Natural genetic variation profoundly regulates gene expression in immune cells and dictates susceptibility to CNS autoimmunity.
Regulation of gene expression in immune cells is known to be under genetic control, and likely contributes to susceptibility to autoimmune diseases such as multiple sclerosis (MS). How this occurs in concert across multiple immune cell types is poorly understood. Using a mouse model that harnesses the genetic diversity of wild-derived mice, more accurately reflecting genetically diverse human populations, we provide an extensive characterization of the genetic regulation of gene expression in five different naive immune cell types relevant to MS. The immune cell transcriptome is shown to be under profound genetic control, exhibiting diverse patterns: global, cell-specific and sex-specific. Bioinformatic analysis of the genetically controlled transcript networks reveals reduced cell type specificity and inflammatory activity in wild-derived PWD/PhJ mice, compared with the conventional laboratory strain C57BL/6J. Additionally, candidate MS-GWAS (genome-wide association study candidate genes for MS susceptibility) genes were significantly enriched among transcripts overrepresented in C57BL/6J cells compared with PWD. These expression level differences correlate with robust differences in susceptibility to experimental autoimmune encephalomyelitis, the principal model of MS, and skewing of the encephalitogenic T-cell responses. Taken together, our results provide functional insights into the genetic regulation of the immune transcriptome, and shed light on how this in turn contributes to susceptibility to autoimmune disease.Genes and Immunity advance online publication, 22 September 2016; doi:10.1038/gene.2016.37.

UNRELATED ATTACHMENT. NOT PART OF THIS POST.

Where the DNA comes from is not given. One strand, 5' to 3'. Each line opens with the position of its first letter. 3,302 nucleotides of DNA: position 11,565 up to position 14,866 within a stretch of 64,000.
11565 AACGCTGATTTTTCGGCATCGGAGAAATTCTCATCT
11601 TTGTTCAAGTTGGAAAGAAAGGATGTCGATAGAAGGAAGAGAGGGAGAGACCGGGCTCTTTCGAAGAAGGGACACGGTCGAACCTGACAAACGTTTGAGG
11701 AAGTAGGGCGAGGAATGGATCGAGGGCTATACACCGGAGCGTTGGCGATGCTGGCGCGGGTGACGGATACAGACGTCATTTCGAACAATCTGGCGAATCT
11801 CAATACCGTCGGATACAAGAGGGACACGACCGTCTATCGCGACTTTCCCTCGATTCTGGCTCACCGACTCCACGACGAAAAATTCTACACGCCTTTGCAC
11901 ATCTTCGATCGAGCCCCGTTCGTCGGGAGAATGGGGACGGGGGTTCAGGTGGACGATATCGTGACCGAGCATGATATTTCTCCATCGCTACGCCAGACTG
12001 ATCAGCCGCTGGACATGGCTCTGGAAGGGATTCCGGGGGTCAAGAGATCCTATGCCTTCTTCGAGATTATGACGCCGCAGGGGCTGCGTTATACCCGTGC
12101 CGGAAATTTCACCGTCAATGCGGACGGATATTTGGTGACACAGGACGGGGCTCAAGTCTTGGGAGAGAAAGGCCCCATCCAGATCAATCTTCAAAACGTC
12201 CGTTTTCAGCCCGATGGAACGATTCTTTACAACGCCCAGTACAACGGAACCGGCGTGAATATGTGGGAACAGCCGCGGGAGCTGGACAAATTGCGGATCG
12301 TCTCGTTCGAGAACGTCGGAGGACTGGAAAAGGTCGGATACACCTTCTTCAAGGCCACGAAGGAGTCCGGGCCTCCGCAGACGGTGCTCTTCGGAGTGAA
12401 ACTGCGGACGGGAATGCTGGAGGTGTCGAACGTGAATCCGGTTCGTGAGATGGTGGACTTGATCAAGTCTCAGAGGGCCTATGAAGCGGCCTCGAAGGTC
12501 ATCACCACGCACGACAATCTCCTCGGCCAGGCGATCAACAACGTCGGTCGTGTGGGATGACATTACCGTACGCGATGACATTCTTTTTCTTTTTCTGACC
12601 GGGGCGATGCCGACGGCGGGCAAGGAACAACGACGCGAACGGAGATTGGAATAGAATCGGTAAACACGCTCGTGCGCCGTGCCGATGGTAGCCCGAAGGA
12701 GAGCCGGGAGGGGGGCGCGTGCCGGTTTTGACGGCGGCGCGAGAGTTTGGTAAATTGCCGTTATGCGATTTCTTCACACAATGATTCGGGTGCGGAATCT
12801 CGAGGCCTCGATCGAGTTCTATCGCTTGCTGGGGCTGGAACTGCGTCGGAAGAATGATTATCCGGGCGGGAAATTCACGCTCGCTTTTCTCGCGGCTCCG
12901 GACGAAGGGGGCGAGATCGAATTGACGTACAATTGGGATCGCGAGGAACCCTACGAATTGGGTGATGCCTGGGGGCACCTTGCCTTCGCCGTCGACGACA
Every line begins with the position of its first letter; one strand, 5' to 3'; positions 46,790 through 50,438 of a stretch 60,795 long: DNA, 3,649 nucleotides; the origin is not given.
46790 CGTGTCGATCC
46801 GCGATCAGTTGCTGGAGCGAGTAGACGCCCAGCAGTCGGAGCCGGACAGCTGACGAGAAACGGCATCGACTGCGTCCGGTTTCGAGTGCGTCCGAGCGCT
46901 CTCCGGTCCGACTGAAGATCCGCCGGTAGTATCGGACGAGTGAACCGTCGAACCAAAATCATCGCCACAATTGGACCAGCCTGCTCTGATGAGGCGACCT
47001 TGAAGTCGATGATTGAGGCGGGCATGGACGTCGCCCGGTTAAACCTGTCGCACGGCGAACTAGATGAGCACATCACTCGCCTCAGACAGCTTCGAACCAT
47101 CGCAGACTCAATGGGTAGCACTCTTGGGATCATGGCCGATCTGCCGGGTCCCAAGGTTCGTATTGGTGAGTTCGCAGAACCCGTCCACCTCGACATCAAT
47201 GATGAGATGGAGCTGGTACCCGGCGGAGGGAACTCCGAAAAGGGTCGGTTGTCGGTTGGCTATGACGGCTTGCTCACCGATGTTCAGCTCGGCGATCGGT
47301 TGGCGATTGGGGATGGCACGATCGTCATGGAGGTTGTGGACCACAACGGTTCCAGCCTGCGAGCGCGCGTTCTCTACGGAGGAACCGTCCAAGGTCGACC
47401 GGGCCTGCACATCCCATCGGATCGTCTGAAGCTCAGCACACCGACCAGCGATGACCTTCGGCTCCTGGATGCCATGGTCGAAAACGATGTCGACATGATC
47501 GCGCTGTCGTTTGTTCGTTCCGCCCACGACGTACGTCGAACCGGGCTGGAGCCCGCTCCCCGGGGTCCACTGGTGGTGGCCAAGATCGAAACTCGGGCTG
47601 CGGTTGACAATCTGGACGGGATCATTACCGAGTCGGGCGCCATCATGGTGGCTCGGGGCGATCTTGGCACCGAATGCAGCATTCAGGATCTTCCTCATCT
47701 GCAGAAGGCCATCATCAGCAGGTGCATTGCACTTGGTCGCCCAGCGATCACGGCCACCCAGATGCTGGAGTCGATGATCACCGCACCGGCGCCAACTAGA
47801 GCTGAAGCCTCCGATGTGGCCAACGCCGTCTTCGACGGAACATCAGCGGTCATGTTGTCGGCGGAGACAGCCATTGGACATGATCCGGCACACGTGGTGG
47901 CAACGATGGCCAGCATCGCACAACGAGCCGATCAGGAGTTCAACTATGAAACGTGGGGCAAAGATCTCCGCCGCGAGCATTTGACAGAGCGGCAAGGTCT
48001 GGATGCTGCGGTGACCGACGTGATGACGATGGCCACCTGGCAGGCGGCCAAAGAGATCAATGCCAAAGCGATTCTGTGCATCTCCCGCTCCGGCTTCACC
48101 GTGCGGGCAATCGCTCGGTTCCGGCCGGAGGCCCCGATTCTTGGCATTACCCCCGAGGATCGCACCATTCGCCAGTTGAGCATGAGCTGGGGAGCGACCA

EasySep™ Mouse CD19 Positive Selection Kit II
B. S. Marro et al. (dec 2019)
Cell reports 29 10 3293--3302.e3
Discovery of Small Molecules for the Reversal of T Cell Exhaustion.
Inhibitory receptors (IRs) function as critical regulators of immune responses by tempering T cell activity. In humans, several persisting viruses as well as cancers exploit IR signaling by upregulating IR ligands, resulting in suppression of T cell function (i.e., exhaustion). This allows escape from immune surveillance and continuation of disease. Here, we report the design, implementation, and results of a phenotypic high-throughput screen for molecules that modulate CD8+ T cell activity. We identify 19 compounds from the ReFRAME drug-repurposing collection that restore cytokine production and enhance the proliferation of exhausted T cells. Analysis of our top hit, ingenol mebutate, a protein kinase C (PKC) inducing diterpene ester, reveals a role for this molecule in overriding the suppressive signaling cascade mediated by IR signaling on T cells. Collectively, these results demonstrate a disease-relevant methodology for identifying modulators of T cell function and reveal new targets for immunotherapy.